Correction: An earlier version of this story said that the state incentive program the production qualified for had been eliminated. “Shots Fired” qualified for a $9 million tax rebate through the N.C. Film and Entertainment Grant. That program is still in existence.
It was when they were scouting North Carolina locations for “Shots Fired,” the racially charged new Fox TV series they created, that Gina Prince-Bythewood and Reggie Rock Bythewood realized they sure weren’t in California anymore.
“There are a couple of grand houses we have in the show, and when we were location scouting, we discovered some of these wealthy homes had these slave figurines on their shelves,” says Reggie Rock Bythewood. “I thought, ‘Wow, that’s kind of interesting.’ And we would see more Confederate flags in certain parts of North Carolina than we would ever see in Los Angeles.”
“Given the subject matter and the story we were telling, coming from where we come from, to drive to work and see Confederate flags, is something we are not used to,” adds his wife Gina Prince-Bythewood.
“Shots Fired” was filmed in parts of Charlotte, Concort, Gastonia, Kannapolis, Mooresville, Monroe and Salisbury. The 10-part series dramatizes the aftermath of two racially charged shootings in a small North Carolina community named Gate Station. One murder involves a white kid killed by a black cop, the other a black kid murdered by persons unknown.
Sanaa Lathan plays an investigator and Stephan James a lawyer for the Department of Justice. Helen Hunt plays the N.C. governor dealing with the fallout from the murders and a controversy involving school busing.
It is filled with local flavor: one character attended N.C. State, another plays for the Panthers. There are news reports from Fox 46 in Charlotte, and several scenes involve Southern cooking (plenty of fried chicken) in a (fake) restaurant named Dabney’s Soul Food Kitchen. The series also has a strong sense of place, from shots of mansions in rich, tree-lined neighborhoods, to apartment-style housing projects on the wrong side of the tracks.
“Initially the vision we talked about for the show was a town like Ferguson,” Prince-Bythewood says, referring to the St. Louis suburb where protests flared for weeks in 2014 after Michael Brown, an unarmed teenager, was shot by a white police officer.
“So we were looking for something that was Southern but also urban, and we wanted to focus on a part of America that doesn’t show up a lot.” she continues. “North Carolina felt right; everything we wanted was there – we knew it had a big crew base, and the community we shot in was very welcoming.”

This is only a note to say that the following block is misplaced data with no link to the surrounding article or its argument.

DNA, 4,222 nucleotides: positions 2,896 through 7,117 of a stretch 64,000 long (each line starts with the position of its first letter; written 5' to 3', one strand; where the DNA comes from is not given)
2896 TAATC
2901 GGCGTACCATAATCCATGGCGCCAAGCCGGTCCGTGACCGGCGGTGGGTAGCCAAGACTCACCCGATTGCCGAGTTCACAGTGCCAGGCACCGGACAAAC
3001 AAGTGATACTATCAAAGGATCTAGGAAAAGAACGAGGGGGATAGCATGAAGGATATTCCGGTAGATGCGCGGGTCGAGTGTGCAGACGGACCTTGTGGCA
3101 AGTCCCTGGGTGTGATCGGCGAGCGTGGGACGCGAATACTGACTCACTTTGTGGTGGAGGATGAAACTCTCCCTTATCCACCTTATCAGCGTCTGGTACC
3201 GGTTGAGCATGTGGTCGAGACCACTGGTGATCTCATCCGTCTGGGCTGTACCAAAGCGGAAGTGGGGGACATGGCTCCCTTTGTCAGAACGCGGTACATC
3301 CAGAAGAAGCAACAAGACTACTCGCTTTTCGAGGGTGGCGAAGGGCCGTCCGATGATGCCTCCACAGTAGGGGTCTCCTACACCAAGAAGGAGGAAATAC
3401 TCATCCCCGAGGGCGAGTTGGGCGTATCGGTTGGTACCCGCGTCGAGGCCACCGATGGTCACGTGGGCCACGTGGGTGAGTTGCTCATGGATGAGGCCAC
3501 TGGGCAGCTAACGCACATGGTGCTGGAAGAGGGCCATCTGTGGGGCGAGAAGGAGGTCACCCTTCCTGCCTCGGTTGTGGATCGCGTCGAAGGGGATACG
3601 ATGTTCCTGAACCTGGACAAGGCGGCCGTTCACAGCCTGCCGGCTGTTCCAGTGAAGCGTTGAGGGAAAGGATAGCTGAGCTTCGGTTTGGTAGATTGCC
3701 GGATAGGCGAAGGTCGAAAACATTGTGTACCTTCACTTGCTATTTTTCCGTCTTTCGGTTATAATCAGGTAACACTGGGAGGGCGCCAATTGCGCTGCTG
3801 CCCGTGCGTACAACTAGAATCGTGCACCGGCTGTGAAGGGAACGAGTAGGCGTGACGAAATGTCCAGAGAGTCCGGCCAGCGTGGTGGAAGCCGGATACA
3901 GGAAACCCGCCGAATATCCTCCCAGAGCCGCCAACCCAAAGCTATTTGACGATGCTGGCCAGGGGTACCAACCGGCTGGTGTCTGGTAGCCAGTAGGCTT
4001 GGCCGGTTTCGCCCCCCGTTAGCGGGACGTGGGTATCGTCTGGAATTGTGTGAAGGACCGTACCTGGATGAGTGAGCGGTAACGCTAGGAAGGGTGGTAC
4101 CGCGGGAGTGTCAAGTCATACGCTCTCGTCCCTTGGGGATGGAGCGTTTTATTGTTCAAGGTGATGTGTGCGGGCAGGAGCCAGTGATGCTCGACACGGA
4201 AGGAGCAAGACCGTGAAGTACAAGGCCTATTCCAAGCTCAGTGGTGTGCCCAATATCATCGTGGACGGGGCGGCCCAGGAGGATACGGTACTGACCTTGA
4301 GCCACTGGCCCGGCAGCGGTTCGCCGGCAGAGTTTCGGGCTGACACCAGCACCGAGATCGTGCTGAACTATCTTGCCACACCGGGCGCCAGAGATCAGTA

“The other cool thing was my sister lives in the Raleigh-Durham area, and Gina’s sister lives in Durham, so that was an additional perk,” her husband adds. “We created this fictional town, and it gave us everything we needed visually and crew wise. And our extras were committed to what we were doing. We lucked out finding great background extras.”
The Bythewoods used a mostly local crew, many of whom had also worked on “Homeland.” They were also lucky in that they were able to qualify for a $9 million tax rebate from the state. The production spent more than $36 million in the state.
Bythewood says the decision to feature two murders was “pretty instinctual. We felt we had to have a black cop kill a white kid, and investigate the why of it, and in doing that let a lot of people be in the skin of Trayvon Martin’s mom, or Michael Brown’s mom. We wanted a portion of the audience to be in the skin of somebody’s mother who had to bury her kid.”
“Dealing with two different victims enabled us to dive into how communities and the media deal with things based in race,” adds Prince-Bythewood. “Because a lot of these things happen, and the first thing is people demonize the victims.”
The show was filmed from late March to early August. During the filming, the news was full of the death of Philando Castile, the man shot by a Minnesota police officer and whose girlfriend live-streamed their encounter on Facebook.
The crew had wrapped before Charlotte saw its on protests last September after Keith Lamont Scott, a 43-year-old African-American, was shot and killed by an African-American Charlotte police officer. The shooting led to protests that sometimes turned violent.
“The incident exploding in Charlotte after we left, that was surreal,” Bythewood said.
The couple said the Charlotte-Mecklenburg Police Department was supportive of their production, providing a police technical adviser, a white man named Kenneth Shul.
“I talked to him about what the show was about,” Prince-Bythewood says, “and that it was important to tell this story from every seat in the house. We were giving different viewpoints, and he read the script, and he got it. He was supportive of the show, of the narrative. And during the shoot we would hear from white, black, whoever, and they really appreciated what we were doing.”
Charlotte Observer reporter Théoden Janes contributed
What: “Shots Fired,” a 10-part series starring Sanaa Lathan, Helen Hunt, Stephan James, Richard Dreyfuss, Jill Hennessy and Will Patton.
Where: Fox TV
When: Begins March 22, at 8 p.m.